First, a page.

It's encouraging that the organizers of the Death Cafe event are dedicating themselves to helping people prepare for the death that will come to us all ("Lively discussion dominates Death Cafe," June 26).
My own experiences tell me that this kind of preparation — and the discussions that are part of it — are sorely needed. The death of my husband almost seven years ago and my own diagnosis with metastatic cancer two-and-a-half years ago have put the issue of death at the forefront of my mind.
I was struck by one member of the group who didn't want to discuss the issue of being allowed to end one's own life. But as a result of my personal experiences and my four decades as a clinical social worker, including 20 years in a private psychotherapy practice, I'm one of a growing number of people who want to bring to Maryland the option of Aid in Dying for terminally ill, mentally competent adults.
The Aid in Dying option, also known as Death with Dignity, allows a physician to prescribe life-ending medication that will bring about a peaceful death at the time of the person's choosing and in the circumstances that are important to her or him.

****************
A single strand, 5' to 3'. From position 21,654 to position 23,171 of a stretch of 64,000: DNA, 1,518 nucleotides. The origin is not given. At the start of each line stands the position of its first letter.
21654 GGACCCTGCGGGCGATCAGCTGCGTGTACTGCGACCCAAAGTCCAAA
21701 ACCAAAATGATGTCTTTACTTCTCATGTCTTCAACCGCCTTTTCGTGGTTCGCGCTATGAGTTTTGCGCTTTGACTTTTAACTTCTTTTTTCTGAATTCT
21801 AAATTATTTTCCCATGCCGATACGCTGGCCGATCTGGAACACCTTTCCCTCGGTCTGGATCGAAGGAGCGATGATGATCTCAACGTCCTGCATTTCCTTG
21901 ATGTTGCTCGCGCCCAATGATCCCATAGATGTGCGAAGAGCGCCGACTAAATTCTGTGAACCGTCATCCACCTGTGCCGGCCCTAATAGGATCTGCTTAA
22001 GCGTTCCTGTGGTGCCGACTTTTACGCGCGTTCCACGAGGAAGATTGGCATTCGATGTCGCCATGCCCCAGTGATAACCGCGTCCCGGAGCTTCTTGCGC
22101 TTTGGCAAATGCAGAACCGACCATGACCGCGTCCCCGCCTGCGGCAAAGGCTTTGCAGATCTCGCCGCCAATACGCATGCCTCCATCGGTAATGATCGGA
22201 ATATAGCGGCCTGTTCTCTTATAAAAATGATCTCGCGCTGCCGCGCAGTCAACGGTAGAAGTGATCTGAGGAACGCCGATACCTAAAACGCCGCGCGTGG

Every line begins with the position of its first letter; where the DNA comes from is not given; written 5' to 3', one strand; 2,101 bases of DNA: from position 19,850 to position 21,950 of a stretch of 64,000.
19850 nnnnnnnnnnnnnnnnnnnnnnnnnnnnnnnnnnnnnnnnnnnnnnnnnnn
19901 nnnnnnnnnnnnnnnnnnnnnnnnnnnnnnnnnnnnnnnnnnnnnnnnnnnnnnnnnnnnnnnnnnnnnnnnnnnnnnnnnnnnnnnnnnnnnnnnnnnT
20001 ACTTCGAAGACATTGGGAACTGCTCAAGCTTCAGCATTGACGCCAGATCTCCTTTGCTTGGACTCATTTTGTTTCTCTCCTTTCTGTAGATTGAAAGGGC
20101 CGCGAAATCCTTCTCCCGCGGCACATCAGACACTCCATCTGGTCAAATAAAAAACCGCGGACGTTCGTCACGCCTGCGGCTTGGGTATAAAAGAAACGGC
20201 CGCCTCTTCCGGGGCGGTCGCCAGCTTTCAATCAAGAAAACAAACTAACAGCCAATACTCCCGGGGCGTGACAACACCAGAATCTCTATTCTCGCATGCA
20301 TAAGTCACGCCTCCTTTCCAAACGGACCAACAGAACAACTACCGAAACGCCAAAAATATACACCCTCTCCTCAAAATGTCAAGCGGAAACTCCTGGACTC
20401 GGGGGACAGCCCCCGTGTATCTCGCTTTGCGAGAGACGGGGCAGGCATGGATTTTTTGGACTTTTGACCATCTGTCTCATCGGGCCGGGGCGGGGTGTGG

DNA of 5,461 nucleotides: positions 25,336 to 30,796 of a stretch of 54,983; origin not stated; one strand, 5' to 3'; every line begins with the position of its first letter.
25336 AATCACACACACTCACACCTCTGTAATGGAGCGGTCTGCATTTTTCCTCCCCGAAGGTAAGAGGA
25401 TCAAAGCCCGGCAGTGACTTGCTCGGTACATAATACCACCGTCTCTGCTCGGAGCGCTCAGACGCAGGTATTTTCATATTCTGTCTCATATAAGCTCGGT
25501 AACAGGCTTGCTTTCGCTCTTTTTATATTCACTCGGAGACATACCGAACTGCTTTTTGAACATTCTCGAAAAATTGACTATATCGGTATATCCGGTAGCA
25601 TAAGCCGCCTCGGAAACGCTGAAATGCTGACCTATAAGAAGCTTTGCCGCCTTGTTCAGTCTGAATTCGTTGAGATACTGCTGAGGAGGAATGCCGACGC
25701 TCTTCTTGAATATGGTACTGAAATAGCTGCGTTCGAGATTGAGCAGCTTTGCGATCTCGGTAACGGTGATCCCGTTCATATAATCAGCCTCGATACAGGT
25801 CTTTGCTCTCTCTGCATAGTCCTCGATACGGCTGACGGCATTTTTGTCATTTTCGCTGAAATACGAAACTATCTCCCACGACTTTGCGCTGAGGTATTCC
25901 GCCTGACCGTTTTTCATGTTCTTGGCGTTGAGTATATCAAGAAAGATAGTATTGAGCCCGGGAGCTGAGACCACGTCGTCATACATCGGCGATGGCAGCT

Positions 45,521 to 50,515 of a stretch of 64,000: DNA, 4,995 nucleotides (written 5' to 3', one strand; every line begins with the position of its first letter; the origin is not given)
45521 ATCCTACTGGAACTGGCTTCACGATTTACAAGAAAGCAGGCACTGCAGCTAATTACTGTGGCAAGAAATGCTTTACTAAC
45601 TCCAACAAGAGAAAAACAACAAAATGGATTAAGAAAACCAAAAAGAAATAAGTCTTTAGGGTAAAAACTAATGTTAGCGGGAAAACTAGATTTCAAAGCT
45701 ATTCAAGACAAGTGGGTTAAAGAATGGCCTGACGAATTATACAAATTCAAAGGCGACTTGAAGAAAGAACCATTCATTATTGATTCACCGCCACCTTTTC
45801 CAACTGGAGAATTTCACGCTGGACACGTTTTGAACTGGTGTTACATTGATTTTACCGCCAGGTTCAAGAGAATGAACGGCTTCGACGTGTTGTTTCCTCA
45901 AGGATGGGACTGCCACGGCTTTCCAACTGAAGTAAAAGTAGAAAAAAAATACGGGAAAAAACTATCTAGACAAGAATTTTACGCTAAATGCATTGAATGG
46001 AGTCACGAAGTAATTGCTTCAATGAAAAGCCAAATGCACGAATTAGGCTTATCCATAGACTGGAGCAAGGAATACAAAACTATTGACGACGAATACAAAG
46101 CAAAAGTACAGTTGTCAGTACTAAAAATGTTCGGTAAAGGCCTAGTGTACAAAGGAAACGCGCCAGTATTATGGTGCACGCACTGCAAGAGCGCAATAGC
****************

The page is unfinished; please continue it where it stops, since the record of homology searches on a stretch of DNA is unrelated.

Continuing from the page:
The Aid in Dying option is now legal in the states of Oregon, Washington, Montana and, most recently, Vermont. A number of other states are considering legislation to add this end-of-life option.
I'm a proponent of the wonderful strides that have been made in end-of-life care through hospice and palliative care services. However, not all pain and suffering can be alleviated by currently available means. Many people continue to suffer and to end their lives in hospitals having undergone extensive treatments that are difficult to experience and are not life-saving or life-enhancing.
Some also end their lives themselves in more aversive ways. Those who care about the dying person often suffer the trauma of end-of-life circumstances. Personal finances can be depleted. It's well known that the largest portion of health care expenditures are made in the last years and months of a person's life.
I'm so glad to hear about the Death Café movement coming to Maryland and that the discussion of end-of-life issues is advancing. We need to consider the issue of exercising self-determination as part of the discussion.
Catherine Weber, AnnapolisCopyright © 2014, The Baltimore Sun